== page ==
by Monika Roots, M.D., Teladoc Senior Medical Director for Behavioral Health
May is National Mental Health Month and advocacy groups such as the National Alliance on Mental Illness (NAMI) and Mental Health America (MHA) are taking the opportunity to remind the public—including employers—about the pervasiveness of mental illness, shortfalls in care and economic impacts:
This year, NAMI is asking the public to take the “Stigma-Free Pledge” and MHA is promoting a social media campaign—”Life with a Mental Illness”—calling on people to share their experiences. Both themes are built around the idea of replacing stigma with hope. It’s an important message, because the social stigma associated with mental illness remains a major barrier to care.
But even if we could wave a magic wand and remove the problem of stigma tomorrow, we’d still have formidable obstacles standing in the way of behavioral health care. Topping the list is lack of access to providers. Access issues include shortages of behavioral health professionals and geographic limitations. In fact, the federal government has designated nearly 4,000 U.S. counties as “health professional shortage areas” specifically for mental health. Cost of care is another major obstacle, even among insured Americans.
Working Americans often face additional challenges—demanding work schedules, commutes and family obligations—that can make it difficult to find time for in-person appointments during regular office hours. And, sadly, people who would most benefit from care are often least able to make the trip to a provider.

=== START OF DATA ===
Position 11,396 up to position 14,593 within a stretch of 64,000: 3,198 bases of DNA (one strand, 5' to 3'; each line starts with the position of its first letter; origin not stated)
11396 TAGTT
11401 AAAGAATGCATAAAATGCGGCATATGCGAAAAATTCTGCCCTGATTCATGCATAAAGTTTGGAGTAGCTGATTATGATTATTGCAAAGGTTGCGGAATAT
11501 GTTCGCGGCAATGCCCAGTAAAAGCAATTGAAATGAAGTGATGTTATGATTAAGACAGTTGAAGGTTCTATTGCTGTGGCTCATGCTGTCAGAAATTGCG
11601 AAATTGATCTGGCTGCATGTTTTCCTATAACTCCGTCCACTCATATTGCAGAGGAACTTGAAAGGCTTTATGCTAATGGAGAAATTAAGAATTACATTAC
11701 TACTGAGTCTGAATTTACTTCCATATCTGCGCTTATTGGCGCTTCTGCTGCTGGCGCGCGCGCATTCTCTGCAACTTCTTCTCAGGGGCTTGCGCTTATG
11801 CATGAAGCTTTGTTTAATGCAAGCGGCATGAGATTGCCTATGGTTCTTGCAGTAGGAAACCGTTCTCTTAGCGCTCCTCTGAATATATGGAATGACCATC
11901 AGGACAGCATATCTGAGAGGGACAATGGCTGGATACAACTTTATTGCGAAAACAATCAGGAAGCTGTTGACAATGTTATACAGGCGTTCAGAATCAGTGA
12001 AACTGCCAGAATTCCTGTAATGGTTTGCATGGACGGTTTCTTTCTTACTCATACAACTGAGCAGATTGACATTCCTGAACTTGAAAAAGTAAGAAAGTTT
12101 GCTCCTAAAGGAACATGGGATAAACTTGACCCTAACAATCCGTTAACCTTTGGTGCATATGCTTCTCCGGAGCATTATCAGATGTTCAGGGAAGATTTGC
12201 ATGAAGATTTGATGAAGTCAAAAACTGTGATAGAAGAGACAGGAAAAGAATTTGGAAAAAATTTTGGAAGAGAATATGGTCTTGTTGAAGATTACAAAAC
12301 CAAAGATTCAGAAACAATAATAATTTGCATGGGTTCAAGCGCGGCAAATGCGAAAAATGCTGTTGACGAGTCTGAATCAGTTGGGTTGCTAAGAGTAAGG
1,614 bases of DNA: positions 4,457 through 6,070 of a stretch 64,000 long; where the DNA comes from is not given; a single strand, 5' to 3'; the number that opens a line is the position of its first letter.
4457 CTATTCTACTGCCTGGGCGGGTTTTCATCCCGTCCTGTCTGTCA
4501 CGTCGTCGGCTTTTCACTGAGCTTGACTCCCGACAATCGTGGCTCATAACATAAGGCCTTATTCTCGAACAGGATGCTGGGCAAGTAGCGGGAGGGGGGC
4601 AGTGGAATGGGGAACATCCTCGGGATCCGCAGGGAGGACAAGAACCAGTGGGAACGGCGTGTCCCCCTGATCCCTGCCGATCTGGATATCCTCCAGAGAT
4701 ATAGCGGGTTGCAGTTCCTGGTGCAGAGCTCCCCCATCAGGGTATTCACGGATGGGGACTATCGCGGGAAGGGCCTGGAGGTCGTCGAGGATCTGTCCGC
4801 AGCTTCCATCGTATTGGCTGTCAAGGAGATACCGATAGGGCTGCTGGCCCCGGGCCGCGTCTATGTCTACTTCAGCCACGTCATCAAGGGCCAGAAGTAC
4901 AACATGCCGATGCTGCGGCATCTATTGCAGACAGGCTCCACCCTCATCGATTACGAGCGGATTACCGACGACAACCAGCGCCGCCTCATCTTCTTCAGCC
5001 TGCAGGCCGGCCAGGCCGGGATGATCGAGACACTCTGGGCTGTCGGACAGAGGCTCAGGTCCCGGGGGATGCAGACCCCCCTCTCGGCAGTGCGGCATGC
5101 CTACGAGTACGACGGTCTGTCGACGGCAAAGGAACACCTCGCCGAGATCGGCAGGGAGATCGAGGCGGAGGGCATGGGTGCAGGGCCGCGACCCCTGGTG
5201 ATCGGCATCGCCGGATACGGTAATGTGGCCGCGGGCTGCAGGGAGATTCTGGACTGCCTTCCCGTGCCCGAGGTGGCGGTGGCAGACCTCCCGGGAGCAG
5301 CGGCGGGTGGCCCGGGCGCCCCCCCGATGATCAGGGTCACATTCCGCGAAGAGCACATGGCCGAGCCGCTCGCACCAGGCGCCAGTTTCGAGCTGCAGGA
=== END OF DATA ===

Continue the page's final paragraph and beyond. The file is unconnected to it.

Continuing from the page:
The bright spot in this otherwise gloomy picture is telehealth. I’m hard pressed to think of a single area of medicine better suited to telehealth than behavioral health care. Telehealth not only addresses the problems of access, strained resources, inconvenience and cost of care, but also helps overcome the stigma barrier. Patients can access care in the comfort and privacy of their homes or a location of their choosing.
The inevitable question that arises is whether we can provide remotely delivered behavioral health care with the same level of quality as an in-person office visit. I’d argue that we can deliver it with even higher quality. At Teladoc, we’re implementing behavioral telehealth with an extensive quality assurance process that includes evidence based clinical guidelines, psychometric tools used for baseline assessment and progress monitoring with the aid of data analytics to analyze longitudinal outcomes. Electronic health records help avoid silos and ensure coordination of general and behavioral health care. We’re harnessing technology on multiple levels to improve the quality, efficiency and convenience of care.
As mental health advocates continue to raise awareness and chip away at the problem of social stigma associated with behavioral health care, Teladoc’s behavioral health services will continue knocking down other barriers to care. And we’ll deliver that care with industry-leading quality.